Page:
Petroliam Nasional Bhd (Petronas) has awarded the Balai Cluster marginal oil field offshore Sarawak to a joint venture between Dialog Group, Australia's ROC Oil and Petronas Carigali Sdn Bhd.
Dialog said this in a statement to Bursa Malaysia yesterday. Earlier, trading in Dialog shares was suspended pending the announcement.
According to Dialog, the total cost of the pre-development phase is estimated to be between US$200 million and US$250 million (RM594 million and RM743 million), while for the development phase, it is estimated between US$650 million and US$700 million (RM1.9 billion and RM2 billion).
Dialog has a 32 per cent stake in the venture, while ROC Oil has a 48 per cent stake. Petronas exploration arm, Petronas Carigali, owns the balance 20 per cent shareholding.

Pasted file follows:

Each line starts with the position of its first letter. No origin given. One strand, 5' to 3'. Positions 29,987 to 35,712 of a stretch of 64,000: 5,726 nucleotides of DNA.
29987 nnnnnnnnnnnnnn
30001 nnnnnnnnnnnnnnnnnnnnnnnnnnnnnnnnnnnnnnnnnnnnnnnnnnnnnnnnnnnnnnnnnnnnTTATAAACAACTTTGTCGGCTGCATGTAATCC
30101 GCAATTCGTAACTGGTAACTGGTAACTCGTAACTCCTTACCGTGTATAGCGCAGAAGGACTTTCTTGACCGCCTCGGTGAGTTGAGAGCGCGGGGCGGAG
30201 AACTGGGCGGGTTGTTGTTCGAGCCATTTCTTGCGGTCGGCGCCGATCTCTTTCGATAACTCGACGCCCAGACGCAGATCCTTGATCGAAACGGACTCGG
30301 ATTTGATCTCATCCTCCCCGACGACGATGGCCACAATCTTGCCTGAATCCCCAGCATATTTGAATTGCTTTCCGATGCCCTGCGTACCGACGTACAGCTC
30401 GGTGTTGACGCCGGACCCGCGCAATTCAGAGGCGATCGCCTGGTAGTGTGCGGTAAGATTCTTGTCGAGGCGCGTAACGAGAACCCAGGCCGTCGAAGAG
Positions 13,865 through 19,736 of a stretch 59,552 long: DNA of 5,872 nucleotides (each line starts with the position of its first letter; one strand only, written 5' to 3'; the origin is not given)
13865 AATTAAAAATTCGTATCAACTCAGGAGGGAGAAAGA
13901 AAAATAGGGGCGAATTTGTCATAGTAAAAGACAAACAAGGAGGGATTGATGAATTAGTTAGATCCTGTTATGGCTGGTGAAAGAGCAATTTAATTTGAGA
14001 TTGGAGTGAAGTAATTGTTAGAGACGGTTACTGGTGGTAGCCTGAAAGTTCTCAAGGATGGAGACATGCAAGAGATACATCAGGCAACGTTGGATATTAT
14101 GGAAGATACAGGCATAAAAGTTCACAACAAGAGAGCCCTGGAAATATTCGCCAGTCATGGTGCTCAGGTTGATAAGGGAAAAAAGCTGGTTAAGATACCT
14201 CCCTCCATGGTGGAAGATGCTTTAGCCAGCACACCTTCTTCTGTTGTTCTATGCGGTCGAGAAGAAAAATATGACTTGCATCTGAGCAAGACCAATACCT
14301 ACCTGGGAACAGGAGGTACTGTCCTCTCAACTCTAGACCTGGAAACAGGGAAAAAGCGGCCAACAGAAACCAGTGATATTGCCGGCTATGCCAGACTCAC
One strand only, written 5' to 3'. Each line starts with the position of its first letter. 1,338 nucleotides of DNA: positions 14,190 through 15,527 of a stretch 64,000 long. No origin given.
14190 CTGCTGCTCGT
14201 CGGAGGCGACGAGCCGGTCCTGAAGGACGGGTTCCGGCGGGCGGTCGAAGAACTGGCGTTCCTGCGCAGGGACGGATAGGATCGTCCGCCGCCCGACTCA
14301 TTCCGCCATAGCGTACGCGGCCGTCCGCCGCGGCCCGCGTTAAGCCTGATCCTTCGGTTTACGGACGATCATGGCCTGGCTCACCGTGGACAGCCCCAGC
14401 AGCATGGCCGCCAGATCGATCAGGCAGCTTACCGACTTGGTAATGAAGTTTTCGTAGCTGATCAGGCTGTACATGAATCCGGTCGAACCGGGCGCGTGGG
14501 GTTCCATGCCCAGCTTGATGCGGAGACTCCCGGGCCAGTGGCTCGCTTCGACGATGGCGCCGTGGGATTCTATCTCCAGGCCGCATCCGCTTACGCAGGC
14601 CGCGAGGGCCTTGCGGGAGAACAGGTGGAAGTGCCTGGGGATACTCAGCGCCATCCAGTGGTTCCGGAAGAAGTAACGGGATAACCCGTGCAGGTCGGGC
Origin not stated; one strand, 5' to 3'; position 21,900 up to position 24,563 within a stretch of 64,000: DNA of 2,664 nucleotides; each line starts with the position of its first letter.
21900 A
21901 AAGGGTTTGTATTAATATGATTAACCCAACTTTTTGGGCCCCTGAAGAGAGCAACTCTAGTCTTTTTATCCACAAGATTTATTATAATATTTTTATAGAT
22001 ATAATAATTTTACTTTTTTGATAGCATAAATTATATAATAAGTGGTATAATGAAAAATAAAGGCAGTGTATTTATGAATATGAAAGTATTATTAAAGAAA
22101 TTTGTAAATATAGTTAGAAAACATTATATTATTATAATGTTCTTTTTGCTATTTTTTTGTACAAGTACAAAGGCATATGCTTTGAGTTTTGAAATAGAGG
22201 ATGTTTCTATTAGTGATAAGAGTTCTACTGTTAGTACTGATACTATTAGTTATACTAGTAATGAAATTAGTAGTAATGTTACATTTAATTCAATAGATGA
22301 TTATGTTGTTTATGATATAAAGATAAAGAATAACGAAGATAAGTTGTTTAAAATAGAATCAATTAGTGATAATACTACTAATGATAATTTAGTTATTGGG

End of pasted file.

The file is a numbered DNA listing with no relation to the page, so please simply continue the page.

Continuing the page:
This is the second marginal field awarded by Petronas this year.
In January, Petronas awarded the Berantai marginal field to a joint venture of Kencana, SapuraCrest and Petrofac.
Dialog said the companies signed a 15-year Small Field Risk Service Contract with Petronas, which will be developed over two phases.
Under the Balai Cluster risk service contract, the contractors will install new facilities and take advantage of the existing infrastructure to achieve cost optimisation and operational synergies in the development of the fields.
First production of oil from the Balai Cluster fields is expected by the second half of 2013, while that of gas is due by the second half of 2014.
Upfront capital investment will be contributed by the contractors who will receive compensation from commencement of first production, based on oil and gas production as well as their ability to meet pre-agreed targets, Petronas said in a separate statement.